At 58 feet length, TQ (as we call her) is a steel hull narrow boat built by Colecraft and fitted out by Elton Moss Boatbuilders. Currently based at Aqueduct Marina in Cheshire we're able to cruise some of the most popular waterways in Britain. The Shropshire Union, The Trent and Mersey, The Llangollen Canal, The Four Counties Ring and Cheshire Ring and more.

Our friendly Syndicate decided to go down the Self Management route on 1st March 2012 and so far it has been very successful. Please visit the other pages in this blog to see the new Web Site and if shares are available for sale. (There'll not be many).

I am having to place a watermark on the blog content as someone on Facebook is stealing photos and claiming them as their own. I wouldn't mind if they asked first and attributed it to my blog. If it continues I will name and shame them. I hope it doesn't spoil your enjoyment.

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Sunday, 9 October 2011

Time to go home.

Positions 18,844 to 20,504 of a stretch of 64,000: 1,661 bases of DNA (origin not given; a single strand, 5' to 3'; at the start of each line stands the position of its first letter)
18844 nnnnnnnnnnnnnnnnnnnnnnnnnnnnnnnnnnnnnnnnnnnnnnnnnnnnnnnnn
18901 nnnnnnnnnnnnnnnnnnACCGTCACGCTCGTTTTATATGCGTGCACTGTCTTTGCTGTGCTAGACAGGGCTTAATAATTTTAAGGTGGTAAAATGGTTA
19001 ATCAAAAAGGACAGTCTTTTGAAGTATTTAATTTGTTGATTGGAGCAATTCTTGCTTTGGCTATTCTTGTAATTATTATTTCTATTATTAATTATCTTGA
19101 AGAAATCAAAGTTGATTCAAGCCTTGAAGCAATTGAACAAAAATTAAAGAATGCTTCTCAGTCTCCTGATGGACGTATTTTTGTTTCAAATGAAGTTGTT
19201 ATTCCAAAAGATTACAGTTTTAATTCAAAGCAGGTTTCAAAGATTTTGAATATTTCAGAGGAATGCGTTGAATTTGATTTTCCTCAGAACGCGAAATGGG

Its been so busy in the Braunston area, we've seen more boats on the move in this spot that during the whole time spent on the River Nene.

Seen along the way:-

I had to take a photo of this, I wonder how long its been there.
I'd guess since 1979 when their album The Wall was released.
It's lasted well.
 This is the only piece of graffiti I like, it's plain, simple, uncluttered and I have to say because I'm biased, (they produce some of my favorite music) this should be a listed building, not that appendage, that wart sticking out of the middle of Northampton.

Our final journey of this holiday with TQ was quite short and our first stop was at the water point just above the lock to fill the water tanks, fore and aft. Then it was through the lock and moor up stern end on to the quay, unload all our junk onto the car, fuel up and pump out TQ, pay our dues and make our way back home.